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Lactate Sensor Can Also Generate Electricity from Sweat: 1% Inspiration, 99% Perspiration

by Lambert Varias

When robots rise up and rule humanity, they could add insult to injury by using us for physical labor and as a power source at the same time. A group of researchers at the University of California, San Diego led by Dr. Joseph Wang accidentally stumbled upon a way to generate electricity from human sweat.

lactate-sensor-and-biobattery-by-university-of-california-san-diegozoom in

The scientists were originally working on a small wearable sensor that could measure a person’s lactate levels. According to Phys.org, lactate is generated when the body needs to generate more energy, such as during exercise. A video report by the American Chemical Society states that lactate can also be used to monitor heart or lung conditions. However, current methods of measuring a person’s lactate levels are tedious and intrusive, such as taking blood samples to be sent to a lab for analysis.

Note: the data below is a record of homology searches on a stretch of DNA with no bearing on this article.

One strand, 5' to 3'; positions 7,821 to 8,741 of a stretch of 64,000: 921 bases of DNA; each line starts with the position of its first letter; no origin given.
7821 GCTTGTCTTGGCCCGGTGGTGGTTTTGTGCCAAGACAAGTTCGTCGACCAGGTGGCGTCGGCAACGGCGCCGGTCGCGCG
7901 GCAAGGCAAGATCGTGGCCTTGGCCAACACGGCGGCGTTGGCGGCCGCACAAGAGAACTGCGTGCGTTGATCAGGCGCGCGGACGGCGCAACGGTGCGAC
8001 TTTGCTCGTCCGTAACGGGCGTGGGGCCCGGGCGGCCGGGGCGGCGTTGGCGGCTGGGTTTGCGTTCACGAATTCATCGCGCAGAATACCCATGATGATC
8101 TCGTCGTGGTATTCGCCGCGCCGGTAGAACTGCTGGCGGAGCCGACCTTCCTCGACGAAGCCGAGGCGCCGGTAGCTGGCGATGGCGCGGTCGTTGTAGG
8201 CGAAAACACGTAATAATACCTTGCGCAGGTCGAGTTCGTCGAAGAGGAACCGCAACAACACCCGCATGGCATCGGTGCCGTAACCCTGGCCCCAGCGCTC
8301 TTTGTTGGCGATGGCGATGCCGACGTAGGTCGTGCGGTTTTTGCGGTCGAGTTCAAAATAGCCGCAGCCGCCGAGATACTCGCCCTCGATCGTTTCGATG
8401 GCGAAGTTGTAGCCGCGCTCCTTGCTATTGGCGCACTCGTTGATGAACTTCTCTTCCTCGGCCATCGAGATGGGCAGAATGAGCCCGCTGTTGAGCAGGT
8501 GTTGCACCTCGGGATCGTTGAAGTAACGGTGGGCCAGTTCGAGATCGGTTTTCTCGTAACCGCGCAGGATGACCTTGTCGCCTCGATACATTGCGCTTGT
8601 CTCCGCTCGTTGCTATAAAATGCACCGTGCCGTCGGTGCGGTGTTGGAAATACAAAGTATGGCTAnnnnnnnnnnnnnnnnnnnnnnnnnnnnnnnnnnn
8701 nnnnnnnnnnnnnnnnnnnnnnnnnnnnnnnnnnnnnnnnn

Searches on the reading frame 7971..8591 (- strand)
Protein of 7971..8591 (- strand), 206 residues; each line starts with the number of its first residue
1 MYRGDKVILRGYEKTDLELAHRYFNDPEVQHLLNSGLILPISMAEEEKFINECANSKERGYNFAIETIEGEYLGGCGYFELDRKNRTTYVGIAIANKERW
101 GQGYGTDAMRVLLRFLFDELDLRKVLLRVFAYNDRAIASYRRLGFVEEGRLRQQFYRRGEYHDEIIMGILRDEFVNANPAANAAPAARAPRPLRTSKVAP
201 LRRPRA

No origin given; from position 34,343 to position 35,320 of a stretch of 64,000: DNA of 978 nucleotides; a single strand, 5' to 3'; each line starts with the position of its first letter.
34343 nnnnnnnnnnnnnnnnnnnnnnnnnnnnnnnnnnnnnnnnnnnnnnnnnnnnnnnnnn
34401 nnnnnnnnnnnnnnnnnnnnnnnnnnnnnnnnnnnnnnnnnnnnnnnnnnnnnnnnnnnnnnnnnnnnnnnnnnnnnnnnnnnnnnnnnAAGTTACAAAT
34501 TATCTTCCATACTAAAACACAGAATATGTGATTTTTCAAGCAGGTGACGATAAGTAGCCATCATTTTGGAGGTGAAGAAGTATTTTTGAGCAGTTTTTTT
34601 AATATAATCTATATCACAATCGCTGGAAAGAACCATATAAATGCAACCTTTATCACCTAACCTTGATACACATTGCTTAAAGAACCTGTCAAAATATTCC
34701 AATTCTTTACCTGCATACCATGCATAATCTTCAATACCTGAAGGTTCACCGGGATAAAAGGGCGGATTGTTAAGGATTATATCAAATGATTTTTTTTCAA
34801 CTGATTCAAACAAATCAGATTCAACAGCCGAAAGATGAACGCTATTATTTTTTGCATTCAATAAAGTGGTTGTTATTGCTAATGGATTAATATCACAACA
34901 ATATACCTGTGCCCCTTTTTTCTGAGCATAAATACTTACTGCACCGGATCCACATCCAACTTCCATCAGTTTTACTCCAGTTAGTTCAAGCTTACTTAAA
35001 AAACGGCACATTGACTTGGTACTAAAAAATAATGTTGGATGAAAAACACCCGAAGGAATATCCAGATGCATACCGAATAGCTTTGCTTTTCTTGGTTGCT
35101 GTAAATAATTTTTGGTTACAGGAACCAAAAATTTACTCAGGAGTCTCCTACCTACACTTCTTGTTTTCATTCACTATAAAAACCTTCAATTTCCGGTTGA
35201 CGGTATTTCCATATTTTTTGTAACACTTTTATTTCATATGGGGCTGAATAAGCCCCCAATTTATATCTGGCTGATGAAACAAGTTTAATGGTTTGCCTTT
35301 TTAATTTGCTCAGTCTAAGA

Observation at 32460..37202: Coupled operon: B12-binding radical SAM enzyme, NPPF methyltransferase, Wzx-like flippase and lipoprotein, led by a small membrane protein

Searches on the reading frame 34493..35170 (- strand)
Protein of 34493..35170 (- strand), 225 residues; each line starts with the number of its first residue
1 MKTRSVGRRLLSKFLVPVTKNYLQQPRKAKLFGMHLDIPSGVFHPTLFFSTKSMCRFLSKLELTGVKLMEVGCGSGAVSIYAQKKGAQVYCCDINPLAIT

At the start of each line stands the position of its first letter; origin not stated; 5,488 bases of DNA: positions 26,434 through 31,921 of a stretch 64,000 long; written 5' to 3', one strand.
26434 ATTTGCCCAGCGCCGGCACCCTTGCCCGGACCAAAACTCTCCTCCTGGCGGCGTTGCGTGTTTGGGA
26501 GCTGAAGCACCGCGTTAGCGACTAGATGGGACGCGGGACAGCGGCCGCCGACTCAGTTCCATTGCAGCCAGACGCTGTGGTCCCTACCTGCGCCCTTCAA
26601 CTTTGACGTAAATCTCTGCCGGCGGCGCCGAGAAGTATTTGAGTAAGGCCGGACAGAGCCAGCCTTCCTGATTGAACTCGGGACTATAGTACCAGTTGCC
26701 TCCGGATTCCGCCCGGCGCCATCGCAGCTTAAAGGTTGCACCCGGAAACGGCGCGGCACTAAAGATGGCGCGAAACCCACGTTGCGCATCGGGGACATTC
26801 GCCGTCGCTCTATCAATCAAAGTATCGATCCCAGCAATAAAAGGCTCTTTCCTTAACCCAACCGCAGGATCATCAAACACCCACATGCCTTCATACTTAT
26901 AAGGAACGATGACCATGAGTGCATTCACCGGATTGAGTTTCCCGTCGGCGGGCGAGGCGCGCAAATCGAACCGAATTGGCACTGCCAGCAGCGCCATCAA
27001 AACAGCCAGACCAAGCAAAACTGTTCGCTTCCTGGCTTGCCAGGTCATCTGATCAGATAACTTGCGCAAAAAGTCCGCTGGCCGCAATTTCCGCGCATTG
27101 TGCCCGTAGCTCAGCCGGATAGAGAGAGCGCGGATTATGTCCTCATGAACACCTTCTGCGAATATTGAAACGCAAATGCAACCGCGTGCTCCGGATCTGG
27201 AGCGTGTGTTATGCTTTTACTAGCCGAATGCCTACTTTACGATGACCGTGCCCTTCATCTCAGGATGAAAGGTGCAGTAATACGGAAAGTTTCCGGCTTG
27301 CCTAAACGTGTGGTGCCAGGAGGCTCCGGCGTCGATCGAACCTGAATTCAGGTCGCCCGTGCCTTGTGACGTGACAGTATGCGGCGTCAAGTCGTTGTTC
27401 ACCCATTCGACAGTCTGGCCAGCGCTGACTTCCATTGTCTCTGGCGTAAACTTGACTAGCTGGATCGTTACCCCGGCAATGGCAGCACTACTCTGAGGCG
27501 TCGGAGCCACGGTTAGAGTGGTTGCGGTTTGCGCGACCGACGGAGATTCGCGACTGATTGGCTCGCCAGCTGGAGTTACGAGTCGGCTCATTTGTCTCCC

Dr. Wang and his team’s sensor on the other hand only needs to be applied on skin, using temporary tattoo paper. The sensor contains an enzyme that takes electrons from lactate (which is excreted through sweat), generating an electrical current in the process. Thus the strength of the current is proportional to the amount of lactate in a person’s sweat. Realizing that they could use the current for another purpose, the researchers then modified their sensor to act as a battery.

Interestingly enough, in the researchers’ tests, the subjects who didn’t work out often produced more electricity than the gym rats. Dr. Wang and his team think that this is because people who get tired easily need their body to create extra energy sooner compared to people who workout often, thus creating more lactate and more current.

The moral here is that you should workout so that our robot overlords won’t turn you into a human battery. Then again, your uselessness on that front could be one more reason for them to get rid of you.

[via Phys.org & American Chemical Society via Digital Trends]

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